I am not going to argue with anyone about what constitutes criminal activity. Frankly, ICE has been weaponized by the current administration to be an instrument of hate and oppression. Let me state here that the criminal activity I am concerned about most are actions taken to harm, exclude, and terrorize people for being brown. And poor. And “different”.
Last night Oakland Mills put on a wonderful party. Everyone was invited.
I wish everyone could have been there.
Wednesday, June 26, 2019
Thinking and Knowing
As I looked out once more from the fifth fooor of 2 Merriweather at Downtown Columbia views, a question came to mind.
When did cities become bad?
There was certainly a time when watching big buildings go up was cause for excitement. Think of old film footage of NewYork City. The development and density of NYC meant the Brooklyn Bridge, the Chrysler Bulding, Radio City Music Hall, Rockefeller Center.
Of course, Columbia was never intended to be that big but it was intended to be a city. Yet with each new component of the Downtown Plan set in motion, I see protests that this is taking Columbia away from its roots and its true mission. And the underlying assumption is that cities are bad.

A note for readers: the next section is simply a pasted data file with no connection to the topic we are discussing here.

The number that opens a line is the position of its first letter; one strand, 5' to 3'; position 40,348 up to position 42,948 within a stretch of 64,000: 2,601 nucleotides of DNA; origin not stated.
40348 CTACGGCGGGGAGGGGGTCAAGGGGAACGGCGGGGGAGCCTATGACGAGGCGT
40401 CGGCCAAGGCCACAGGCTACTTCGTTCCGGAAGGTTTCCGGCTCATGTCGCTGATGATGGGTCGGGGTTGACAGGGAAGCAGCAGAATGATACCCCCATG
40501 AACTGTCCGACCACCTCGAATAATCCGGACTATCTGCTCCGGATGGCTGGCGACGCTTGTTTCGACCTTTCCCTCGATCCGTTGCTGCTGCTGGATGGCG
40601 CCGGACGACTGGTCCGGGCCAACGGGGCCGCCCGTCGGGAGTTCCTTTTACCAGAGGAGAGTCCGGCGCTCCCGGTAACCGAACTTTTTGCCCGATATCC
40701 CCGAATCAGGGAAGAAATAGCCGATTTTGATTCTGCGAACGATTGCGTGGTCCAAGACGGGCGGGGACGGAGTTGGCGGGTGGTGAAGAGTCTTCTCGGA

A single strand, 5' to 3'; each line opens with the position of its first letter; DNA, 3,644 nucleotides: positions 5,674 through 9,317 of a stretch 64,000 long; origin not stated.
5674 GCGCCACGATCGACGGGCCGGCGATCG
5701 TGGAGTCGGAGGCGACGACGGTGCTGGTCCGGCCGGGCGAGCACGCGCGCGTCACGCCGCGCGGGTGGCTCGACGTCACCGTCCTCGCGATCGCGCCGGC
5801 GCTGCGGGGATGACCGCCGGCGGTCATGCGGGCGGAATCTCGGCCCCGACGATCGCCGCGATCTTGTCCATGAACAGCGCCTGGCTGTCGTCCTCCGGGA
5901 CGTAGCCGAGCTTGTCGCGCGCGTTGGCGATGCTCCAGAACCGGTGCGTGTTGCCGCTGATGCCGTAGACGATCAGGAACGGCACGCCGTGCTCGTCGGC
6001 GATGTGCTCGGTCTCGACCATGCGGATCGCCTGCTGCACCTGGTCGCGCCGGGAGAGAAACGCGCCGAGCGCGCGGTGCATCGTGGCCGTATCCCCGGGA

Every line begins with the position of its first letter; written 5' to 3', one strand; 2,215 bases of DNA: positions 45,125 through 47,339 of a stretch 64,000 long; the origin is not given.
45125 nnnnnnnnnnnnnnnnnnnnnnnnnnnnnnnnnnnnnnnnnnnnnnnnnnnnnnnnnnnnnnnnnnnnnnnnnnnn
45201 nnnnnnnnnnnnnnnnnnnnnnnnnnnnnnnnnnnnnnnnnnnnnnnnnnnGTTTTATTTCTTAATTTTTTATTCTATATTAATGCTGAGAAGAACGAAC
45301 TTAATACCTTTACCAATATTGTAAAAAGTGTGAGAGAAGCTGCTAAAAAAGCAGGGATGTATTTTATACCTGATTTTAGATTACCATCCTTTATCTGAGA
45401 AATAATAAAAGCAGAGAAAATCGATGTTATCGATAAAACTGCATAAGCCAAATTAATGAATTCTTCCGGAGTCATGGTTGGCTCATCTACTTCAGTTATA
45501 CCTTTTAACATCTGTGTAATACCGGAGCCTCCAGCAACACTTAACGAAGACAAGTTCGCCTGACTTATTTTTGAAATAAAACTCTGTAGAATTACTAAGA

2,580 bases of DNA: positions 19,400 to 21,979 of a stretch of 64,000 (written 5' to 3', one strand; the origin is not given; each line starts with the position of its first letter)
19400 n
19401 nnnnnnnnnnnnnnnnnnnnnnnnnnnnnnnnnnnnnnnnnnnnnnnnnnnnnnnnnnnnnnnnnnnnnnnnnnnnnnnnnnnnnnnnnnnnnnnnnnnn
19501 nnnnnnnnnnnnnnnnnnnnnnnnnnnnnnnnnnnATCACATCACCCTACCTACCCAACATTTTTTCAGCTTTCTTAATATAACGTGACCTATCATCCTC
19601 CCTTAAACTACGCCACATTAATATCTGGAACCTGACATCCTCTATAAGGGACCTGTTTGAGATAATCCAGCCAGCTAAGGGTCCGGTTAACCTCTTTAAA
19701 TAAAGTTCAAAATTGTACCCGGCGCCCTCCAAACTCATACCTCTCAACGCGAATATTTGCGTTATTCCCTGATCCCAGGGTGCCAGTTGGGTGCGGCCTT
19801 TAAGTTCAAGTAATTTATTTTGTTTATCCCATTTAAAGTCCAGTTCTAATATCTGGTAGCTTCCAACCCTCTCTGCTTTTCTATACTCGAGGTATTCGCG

As I went through school there were many times that teachers taught me a particular line of thought:
We used to think_______________. Now we know_______________.
We used to think gods and goddesses controlled nature and the planets.
Now we know about science.
We used to think illnesses were caused by humours.
Now we know about infections and antibiotics.
We used to think slavery was a part of life.
Now we know it’s wrong.
I think we all know that that old trope just doesn’t work in all situations. (Especially for that last one in particular.) I mention it because there seems to be a local feeling that:
We used to think cities were good.
Now we know they’re bad.
Blogger Dan Reed (Just Up the Pike) shares this bit of text referring to Montgomery County.
“...artificially replacing what had once been an authentic place.”
Mr. Reed asks,
Having grown up in Montgomery County, I sometimes wonder when there will be room for nostalgia about this place that is not rooted in
2) 1950s suburbia3) white people with farms or in 1950s suburbia
There’s quite a lot of similarities between HoCo and MoCo.
Back to last night. When I look at the buildings going up I imagine new people living, working, and enjoying life in Columbia. I imagine Columbia finally becoming the City it was meant to be.
We used to think:
Now we know:
Is rural always better?
Was suburban an improvement?
What kind of development is best for people and the environment?
Tuesday, June 25, 2019
News and Nightmares